There has long been a disconnect between the political views of many Kansas farmers and their reliance on agricultural subsidies. They rail about government spending while depositing government checks.
But some farmers now recognize that cutting government spending may require reductions in farm subsidies. And to their credit, they are OK with that.
Rep. Tim Huelskamp, R-Fowler, has talked candidly about farm subsidies while touring his “Big First” district. The Washington Post reported on one such town-hall meeting at the Graham County Courthouse.
“If you’re a farmer like me, you’re going to expect less,” Huelskamp said. “Something’s going to go away. The direct payments are going to go away.”
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For the most part, farmers have been supportive — or at least resigned to a new fiscal reality. As one farmer said at Huelskamp’s meeting: “They’ve got to cut somewhere.”
But others warn about the impact a loss of subsidies could have on rural Kansas.
“Our farmers take that money to town and use it to buy farm machinery, vehicles, washing machines,” said Steve Baccus, president of the Kansas Farm Bureau.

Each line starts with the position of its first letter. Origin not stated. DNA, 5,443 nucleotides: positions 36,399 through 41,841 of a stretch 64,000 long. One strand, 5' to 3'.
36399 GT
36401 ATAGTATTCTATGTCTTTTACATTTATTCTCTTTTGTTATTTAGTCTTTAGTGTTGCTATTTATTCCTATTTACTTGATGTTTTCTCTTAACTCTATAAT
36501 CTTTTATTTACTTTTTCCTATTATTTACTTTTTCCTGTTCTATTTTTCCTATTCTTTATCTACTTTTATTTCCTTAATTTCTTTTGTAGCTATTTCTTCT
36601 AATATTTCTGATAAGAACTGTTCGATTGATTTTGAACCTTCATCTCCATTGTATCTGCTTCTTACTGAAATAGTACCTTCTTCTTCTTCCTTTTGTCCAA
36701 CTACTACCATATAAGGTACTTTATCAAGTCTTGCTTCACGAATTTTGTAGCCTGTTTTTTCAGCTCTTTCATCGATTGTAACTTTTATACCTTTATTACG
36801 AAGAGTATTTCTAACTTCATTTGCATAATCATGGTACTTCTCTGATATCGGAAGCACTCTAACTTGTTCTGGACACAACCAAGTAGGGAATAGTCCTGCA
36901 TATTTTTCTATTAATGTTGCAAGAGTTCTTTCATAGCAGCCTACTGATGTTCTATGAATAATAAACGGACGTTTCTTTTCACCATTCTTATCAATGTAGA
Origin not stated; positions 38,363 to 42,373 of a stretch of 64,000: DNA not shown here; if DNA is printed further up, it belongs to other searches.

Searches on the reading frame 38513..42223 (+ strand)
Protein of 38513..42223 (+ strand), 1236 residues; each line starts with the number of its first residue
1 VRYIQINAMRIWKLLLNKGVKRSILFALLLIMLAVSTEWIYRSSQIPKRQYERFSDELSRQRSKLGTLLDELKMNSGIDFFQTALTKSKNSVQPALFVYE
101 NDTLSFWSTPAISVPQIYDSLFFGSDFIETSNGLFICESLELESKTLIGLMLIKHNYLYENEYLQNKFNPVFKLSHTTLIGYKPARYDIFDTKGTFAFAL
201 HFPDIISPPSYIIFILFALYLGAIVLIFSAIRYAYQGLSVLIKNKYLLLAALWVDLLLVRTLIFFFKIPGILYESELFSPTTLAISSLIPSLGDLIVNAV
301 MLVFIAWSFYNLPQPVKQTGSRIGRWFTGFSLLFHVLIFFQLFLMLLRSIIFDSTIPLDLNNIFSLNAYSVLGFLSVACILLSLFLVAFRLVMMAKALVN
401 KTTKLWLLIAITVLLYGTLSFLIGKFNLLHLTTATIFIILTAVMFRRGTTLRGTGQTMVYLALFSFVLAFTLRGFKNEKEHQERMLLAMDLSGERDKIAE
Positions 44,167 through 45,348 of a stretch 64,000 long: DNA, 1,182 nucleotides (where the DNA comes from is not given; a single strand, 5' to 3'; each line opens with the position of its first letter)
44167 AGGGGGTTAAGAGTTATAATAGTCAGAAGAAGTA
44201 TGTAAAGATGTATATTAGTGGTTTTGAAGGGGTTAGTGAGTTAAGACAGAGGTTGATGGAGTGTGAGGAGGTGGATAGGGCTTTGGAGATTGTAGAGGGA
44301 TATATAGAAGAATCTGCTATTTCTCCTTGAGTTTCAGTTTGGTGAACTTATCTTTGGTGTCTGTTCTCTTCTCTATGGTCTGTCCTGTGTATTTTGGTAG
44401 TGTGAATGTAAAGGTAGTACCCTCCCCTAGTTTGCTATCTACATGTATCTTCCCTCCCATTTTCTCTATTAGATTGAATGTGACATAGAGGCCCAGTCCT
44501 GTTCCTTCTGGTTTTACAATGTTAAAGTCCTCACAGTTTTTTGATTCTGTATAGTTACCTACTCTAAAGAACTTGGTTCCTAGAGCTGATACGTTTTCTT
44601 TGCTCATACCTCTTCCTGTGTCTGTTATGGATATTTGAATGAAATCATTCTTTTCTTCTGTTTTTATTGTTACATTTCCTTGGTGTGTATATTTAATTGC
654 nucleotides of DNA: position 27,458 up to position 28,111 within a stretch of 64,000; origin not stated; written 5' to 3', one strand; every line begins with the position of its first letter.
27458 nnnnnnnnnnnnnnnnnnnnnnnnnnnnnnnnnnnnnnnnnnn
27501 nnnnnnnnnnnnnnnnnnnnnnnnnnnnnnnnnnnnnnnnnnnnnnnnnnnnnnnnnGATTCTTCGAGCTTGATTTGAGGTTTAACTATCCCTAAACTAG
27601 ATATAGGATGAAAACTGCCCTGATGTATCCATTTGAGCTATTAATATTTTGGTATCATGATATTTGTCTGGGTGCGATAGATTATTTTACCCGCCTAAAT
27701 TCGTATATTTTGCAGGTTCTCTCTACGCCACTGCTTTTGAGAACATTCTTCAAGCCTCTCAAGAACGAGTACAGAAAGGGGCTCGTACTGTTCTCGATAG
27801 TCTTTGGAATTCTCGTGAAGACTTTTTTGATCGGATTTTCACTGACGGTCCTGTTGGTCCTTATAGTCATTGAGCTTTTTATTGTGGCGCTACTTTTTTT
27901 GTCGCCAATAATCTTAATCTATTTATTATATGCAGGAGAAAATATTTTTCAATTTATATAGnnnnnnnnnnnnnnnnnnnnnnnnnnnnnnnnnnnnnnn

The Big First ranked second in the country, behind only North Dakota’s single congressional district, in total federal agricultural subsidies in 2009, collecting $368 million, according to the Environmental Working Group. As a state, Kansas ranked fifth that year in subsidies, drawing $912 million.
Losing a significant amount of that money could be a major blow to the Kansas economy — and to Gov. Sam Brownback’s effort to reverse population declines in rural counties.
The GOP “Path to Prosperity” budget that the House passed in April contained $177 billion in cuts to agricultural programs over the next decade, including $30 billion from direct payments and crop insurance.
President Obama also proposed reducing subsidies to farmers with incomes of more than $250,000 a year.
Last week the Senate voted 73-27 to end more than $5 billion in annual subsidies for ethanol. Most farm-state lawmakers, including Kansas’ GOP Sens. Pat Roberts and Jerry Moran, opposed the measure.
Such reductions have a way to go to clear Congress. And farm groups and other special interests will lobby to block or reduce the cuts.
Still, the House and Senate each approving subsidy cuts and rural lawmakers such as Huelskamp openly defending the cuts are significant shifts from farm policy as usual.
So is the willingness of more Kansas farmers to put their government money where their anti-government mouth is.
— For the editorial board, Phillip Brownlee